I knew, because Angela had been gone for nine years.

I had an aisle seat that late December night. I was two months pregnant, nauseous, exhausted, and traveling alone, so I wasn’t paying much attention to my surroundings. The plane took off, they dimmed the cabin lights, and I settled in to get some sleep. As I turned my head, I glimpsed the profile of a woman sitting next to me and my heart stuttered. The profile of the woman next to me was the exact, and I mean genetic spitting image, of my friend Angela. My Angela, who had died from cancer nine years before.

I sat in the dimmed lights, breathing deeply and trying to settle my heart rate back to an acceptable level. The woman was asleep, and it was dark, and everyone else was either asleep or reading, and I discovered that if I turned my head just so, I could gaze at her undetected to my heart’s content. And I did. I never took my eyes off her.

The slope of her nose, the set of her eyebrows on her forehead, the way her eyes were closed tightly and determinately. Her nose, her chin… they were all the same. I knew Angela’s face better than my own, especially when she was sleeping. Before she died, I spent hours with her while she slept in the hospital, and then at the end as she slept in her home while the cancer finally took her over. I remember trying to memorize her face during a small family viewing before they cremated her, knowing that I would never set eyes on her beautiful face again.

And yet, here I was.

Rationally I knew it was not Angela. But emotionally the hairs on my arms were standing up, and tears were streaming down my cheeks, and I felt in my soul that my friend was paying me a visit. I felt that somehow in the realm of the cosmos, heaven, behind the veil, or whatever other term one uses for “the next world” was stretched thin at that moment. It felt like she was with me, her warm, wise, take no prisoners, suffer no fools, spirit washed over me and I could feel her, while I gazed lovingly at a replica of her face.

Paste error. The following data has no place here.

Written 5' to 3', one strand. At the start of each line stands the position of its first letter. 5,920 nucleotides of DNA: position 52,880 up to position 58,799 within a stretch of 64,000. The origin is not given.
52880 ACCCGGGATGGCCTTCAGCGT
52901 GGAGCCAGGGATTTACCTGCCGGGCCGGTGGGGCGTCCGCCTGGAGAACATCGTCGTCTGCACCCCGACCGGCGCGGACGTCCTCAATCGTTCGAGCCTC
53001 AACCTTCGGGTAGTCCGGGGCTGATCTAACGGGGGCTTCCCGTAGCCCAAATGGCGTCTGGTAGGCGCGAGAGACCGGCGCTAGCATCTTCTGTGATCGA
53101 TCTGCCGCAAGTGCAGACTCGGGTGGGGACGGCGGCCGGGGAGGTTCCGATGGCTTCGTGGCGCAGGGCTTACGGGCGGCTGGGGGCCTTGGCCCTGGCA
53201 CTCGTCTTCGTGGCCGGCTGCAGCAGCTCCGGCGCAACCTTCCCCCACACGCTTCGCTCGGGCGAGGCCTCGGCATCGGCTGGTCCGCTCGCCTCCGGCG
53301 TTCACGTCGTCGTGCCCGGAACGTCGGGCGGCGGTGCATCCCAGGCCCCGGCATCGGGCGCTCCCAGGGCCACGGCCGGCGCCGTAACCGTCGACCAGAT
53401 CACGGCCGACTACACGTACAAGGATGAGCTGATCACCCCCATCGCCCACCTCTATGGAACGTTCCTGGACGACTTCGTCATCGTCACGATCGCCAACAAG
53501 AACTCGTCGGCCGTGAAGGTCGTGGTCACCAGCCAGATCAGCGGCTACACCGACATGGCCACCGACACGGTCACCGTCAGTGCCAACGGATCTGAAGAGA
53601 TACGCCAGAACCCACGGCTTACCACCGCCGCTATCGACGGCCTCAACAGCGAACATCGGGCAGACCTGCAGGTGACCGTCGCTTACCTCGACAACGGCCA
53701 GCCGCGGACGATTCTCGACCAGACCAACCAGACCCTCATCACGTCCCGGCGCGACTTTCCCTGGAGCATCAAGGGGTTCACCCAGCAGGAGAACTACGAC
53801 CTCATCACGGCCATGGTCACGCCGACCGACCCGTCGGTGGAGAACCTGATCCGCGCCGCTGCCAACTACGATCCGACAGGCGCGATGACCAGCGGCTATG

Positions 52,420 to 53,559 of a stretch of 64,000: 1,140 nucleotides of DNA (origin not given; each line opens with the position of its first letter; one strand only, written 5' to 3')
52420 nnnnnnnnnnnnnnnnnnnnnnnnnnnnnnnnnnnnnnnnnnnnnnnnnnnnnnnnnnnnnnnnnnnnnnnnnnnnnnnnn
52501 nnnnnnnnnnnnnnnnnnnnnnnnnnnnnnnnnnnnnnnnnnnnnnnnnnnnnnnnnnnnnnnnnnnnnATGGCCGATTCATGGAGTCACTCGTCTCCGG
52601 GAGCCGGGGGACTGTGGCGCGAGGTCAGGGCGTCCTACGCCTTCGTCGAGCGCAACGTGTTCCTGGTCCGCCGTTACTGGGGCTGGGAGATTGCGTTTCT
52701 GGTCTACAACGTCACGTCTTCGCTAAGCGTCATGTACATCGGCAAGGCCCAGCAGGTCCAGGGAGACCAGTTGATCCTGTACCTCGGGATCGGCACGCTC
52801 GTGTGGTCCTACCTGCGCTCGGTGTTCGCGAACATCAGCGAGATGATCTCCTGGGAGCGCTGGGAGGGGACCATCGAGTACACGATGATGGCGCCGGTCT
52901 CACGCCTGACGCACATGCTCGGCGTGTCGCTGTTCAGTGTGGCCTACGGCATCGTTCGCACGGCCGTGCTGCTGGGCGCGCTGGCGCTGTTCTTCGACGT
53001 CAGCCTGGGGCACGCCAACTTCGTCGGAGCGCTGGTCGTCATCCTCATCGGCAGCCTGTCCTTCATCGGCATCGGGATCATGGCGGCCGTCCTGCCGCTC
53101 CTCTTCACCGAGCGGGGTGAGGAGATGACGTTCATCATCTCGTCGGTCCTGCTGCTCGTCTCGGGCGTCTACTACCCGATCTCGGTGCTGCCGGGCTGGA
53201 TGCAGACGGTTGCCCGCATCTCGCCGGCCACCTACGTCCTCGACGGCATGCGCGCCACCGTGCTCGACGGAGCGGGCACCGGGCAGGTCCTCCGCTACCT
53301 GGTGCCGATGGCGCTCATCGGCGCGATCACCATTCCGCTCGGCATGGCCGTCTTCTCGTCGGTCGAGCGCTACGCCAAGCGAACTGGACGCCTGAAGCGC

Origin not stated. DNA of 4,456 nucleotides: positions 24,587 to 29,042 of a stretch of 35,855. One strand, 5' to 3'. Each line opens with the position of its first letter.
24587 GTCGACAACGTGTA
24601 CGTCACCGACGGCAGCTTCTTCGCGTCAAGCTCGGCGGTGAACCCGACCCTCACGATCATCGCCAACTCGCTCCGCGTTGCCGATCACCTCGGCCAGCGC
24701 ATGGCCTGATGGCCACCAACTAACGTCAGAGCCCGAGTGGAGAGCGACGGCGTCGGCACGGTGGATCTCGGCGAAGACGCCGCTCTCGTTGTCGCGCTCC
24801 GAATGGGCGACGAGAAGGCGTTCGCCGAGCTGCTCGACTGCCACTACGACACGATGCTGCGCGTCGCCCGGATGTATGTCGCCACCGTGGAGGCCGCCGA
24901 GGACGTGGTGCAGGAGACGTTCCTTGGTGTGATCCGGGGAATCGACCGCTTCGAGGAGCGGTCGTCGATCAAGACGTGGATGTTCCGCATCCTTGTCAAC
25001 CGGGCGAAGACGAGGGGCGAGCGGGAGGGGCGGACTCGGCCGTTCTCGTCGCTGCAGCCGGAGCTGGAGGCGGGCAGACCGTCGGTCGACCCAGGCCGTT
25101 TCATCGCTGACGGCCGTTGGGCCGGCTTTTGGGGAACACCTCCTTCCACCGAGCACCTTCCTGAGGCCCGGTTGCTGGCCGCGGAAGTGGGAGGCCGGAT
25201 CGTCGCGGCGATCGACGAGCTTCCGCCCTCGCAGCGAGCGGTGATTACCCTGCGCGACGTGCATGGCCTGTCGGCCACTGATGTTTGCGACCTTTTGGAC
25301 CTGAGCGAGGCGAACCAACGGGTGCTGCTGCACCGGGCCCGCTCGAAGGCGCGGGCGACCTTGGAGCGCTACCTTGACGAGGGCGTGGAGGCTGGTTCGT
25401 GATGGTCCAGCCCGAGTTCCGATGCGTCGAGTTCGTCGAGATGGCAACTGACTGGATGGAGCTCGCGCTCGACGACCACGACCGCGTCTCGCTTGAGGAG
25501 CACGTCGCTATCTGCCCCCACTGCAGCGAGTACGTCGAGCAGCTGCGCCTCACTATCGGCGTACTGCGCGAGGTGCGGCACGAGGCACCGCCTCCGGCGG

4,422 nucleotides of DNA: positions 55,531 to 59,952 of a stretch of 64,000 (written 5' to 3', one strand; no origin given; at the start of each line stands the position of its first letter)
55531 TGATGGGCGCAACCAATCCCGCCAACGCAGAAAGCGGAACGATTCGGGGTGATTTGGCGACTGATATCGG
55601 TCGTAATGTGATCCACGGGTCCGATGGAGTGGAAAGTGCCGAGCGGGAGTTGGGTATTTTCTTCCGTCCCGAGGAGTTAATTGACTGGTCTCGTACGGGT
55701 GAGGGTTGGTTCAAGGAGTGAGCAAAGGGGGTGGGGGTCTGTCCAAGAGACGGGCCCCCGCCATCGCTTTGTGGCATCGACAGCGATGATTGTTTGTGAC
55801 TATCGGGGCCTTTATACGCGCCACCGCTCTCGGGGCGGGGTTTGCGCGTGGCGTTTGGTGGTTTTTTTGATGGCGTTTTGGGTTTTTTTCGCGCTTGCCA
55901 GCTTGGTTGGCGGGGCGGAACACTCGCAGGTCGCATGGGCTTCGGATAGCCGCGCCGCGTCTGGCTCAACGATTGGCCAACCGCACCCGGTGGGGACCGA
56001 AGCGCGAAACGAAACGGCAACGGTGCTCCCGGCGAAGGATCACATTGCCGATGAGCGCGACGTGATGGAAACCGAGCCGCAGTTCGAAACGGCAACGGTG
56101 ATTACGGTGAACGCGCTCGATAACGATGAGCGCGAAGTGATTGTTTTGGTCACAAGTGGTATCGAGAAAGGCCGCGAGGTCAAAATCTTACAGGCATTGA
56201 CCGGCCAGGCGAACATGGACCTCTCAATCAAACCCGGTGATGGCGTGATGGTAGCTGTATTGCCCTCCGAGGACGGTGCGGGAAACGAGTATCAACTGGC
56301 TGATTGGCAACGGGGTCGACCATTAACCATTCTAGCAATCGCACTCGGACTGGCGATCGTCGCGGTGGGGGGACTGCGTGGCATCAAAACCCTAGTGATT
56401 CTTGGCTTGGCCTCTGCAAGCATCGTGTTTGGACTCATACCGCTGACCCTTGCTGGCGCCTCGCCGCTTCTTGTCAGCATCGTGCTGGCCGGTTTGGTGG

I sat there, thousands of feet above the world’s surface, in the dimmed cabin of a jet airplane, and thought, “Something is up. Something is happening. This must mean something.”

I used to be a woman who looked for meaning in everything. I believed that we received visitors from the great beyond. I believed that a fluttering leaf from the sky that landed at my feet in the shape of a heart meant something wonderful, that God was messaging me. I believed that when I prayed “help” into the world, an ever-loving God heard me. I used to be that woman. But years of heartbreak, loss, disappointment had stripped much of that away.

And yet on that night, in that plane, looking at the face of my dead friend, I knew absolutely that something was up. I just didn’t know what it was. So, I decided to consider it a blessing, a hello and a how-are-you from a woman I had loved with all my heart. That I still loved. That I would always love. I reconsidered the beliefs I had lost, the idea that maybe I should once again look for signs.  And I sat in the dark of that airplane and gazed at a stranger’s face and felt love in my heart for my friend, and maybe for that divine power I doubted.

When the plane landed, the cabin lights flooded back on, causing me to squint and avert my gaze because I didn’t want the poor woman to wake up and think she had a strange stalker staring at her. But I couldn’t help it, and I glanced back at her again. And that’s when I saw the woman looked nothing like Angela. She took her hat off and she had short blond hair, nothing like Angela’s brunette waves. When not in profile, her features weren’t nearly as refined, her nose was blocky, her eyes blue instead of green. It was as if Angela had shape shifted away.